I was raised to be a basketball player. Most little girls want to be princesses or ballerinas when they grow up; I wanted to play in the WNBA. My dad and I spent hours every day shooting hoops and practicing ball-handling drills. My favorite part about playing basketball was spending time with my dad, but the older I got the more I hated it.
My dad and I constantly fought about my basketball career and grew apart during my first two years of middle school. During eighth grade, my dad experienced kidney failure and was forced to have a transplant. I was constantly anxious as a result of his health problems, and I didn’t want anything to do with basketball. My freshman year of high school was the first year of girls’ high school golf in Utah. I thought I’d give competitive golf a try because I remembered how much fun my dad and I had playing in parent-junior scrambles before he got sick.
My dad became my swing coach, my caddy, and, once again, my best friend. Golf reduced my anxiety, and my dad and I never fought. When he was diagnosed with facial nerve cancer my sophomore year of high school, our daddy-daughter golf dates became the highlight of my week. Without my dad, I wouldn’t have achieved my goals to help my high school golf team win a state championship, receive a college golf scholarship, or become a traveling communications intern with the American Junior Golf Association (AJGA). Unfortunately, my dad continues battling cancer after six years, but our daddy-daughter golf dates live on. Deciding to play golf is the best decision I’ve ever made.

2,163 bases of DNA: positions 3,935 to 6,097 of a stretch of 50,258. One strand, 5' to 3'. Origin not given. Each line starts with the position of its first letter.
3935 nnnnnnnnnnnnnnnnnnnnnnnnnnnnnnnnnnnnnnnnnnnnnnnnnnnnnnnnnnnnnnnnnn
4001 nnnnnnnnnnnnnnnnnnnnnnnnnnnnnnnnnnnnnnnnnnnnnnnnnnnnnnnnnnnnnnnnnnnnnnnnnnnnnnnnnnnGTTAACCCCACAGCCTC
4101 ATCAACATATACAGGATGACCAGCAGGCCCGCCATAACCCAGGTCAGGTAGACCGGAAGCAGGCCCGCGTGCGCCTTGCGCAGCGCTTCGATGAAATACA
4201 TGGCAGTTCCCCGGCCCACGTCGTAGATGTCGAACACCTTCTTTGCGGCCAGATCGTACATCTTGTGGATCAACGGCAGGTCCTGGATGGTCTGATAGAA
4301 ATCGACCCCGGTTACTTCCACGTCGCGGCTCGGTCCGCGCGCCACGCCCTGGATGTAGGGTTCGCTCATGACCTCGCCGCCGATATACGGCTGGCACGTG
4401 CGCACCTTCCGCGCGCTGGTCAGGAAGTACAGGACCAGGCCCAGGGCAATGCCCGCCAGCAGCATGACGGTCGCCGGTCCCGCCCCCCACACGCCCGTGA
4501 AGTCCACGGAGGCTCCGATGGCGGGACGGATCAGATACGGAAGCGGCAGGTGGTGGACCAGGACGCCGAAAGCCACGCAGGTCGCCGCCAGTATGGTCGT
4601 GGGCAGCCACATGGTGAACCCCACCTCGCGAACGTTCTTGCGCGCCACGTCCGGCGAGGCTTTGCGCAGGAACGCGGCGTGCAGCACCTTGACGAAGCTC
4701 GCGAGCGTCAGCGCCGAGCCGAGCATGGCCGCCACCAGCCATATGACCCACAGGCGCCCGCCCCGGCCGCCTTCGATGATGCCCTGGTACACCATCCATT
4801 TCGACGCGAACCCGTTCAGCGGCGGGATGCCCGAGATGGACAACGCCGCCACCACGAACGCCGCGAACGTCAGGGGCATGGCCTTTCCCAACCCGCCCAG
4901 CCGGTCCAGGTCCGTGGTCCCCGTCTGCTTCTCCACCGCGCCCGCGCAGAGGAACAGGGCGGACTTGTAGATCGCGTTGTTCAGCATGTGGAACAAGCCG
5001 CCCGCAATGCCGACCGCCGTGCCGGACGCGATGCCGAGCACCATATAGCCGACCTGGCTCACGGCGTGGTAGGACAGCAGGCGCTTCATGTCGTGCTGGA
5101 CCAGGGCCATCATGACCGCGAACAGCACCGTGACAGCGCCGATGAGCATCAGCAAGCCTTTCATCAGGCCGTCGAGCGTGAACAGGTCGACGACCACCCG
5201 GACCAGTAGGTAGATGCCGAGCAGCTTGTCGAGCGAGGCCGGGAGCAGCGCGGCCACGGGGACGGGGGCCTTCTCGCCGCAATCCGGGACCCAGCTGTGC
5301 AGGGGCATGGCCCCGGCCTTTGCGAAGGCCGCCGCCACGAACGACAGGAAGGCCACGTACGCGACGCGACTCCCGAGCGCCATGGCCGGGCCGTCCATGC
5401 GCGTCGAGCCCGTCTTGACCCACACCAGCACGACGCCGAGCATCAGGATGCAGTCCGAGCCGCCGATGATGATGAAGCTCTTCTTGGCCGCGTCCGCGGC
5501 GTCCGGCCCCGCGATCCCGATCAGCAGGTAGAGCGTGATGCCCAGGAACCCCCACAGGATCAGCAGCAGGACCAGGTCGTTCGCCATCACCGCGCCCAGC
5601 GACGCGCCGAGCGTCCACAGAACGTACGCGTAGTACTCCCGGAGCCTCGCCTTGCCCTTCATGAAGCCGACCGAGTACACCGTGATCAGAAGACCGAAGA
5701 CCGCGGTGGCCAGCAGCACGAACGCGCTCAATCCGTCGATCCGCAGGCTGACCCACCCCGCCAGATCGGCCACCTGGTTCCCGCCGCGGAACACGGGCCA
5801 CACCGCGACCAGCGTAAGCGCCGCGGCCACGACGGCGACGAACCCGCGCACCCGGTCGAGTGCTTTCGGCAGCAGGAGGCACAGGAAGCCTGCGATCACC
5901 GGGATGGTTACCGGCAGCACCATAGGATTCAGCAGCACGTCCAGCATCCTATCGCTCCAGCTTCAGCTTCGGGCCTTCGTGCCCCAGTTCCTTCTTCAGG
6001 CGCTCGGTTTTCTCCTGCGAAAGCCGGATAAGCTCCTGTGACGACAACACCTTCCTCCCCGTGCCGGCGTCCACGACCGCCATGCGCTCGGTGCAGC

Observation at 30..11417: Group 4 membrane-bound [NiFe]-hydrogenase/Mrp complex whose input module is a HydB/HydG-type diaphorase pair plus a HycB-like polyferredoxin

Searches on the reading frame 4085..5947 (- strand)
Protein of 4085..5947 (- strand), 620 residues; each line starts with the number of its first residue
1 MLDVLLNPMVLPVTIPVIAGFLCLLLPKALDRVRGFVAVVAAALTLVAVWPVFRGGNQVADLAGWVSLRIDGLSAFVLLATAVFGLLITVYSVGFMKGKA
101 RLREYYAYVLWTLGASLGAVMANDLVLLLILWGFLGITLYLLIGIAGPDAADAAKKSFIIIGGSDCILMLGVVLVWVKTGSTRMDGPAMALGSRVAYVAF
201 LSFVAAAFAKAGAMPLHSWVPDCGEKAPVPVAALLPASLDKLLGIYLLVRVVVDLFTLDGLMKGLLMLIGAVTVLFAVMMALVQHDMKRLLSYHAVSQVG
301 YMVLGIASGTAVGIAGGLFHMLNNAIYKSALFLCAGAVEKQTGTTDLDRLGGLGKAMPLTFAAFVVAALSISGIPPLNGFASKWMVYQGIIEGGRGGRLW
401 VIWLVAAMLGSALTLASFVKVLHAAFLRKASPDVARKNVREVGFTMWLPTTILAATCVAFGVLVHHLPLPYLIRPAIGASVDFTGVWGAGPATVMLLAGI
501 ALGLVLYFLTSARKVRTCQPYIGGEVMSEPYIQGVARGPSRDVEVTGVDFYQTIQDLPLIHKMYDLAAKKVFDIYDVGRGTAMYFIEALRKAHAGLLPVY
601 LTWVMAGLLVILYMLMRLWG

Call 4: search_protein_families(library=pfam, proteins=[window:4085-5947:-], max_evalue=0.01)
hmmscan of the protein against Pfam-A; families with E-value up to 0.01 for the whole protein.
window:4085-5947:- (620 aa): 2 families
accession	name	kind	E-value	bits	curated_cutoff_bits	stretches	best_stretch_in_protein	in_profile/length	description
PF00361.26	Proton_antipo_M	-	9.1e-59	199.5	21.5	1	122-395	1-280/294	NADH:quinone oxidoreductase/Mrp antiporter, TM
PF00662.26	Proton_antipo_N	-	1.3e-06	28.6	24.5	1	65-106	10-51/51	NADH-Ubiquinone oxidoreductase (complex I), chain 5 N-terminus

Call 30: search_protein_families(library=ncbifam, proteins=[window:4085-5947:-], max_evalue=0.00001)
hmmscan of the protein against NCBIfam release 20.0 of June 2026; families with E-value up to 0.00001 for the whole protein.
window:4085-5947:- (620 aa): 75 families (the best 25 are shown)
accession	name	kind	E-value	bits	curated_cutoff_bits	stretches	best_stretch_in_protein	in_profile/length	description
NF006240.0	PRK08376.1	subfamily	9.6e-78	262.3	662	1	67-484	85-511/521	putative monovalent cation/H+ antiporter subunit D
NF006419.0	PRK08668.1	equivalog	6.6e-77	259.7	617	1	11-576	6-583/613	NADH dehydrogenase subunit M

By: Megan Terry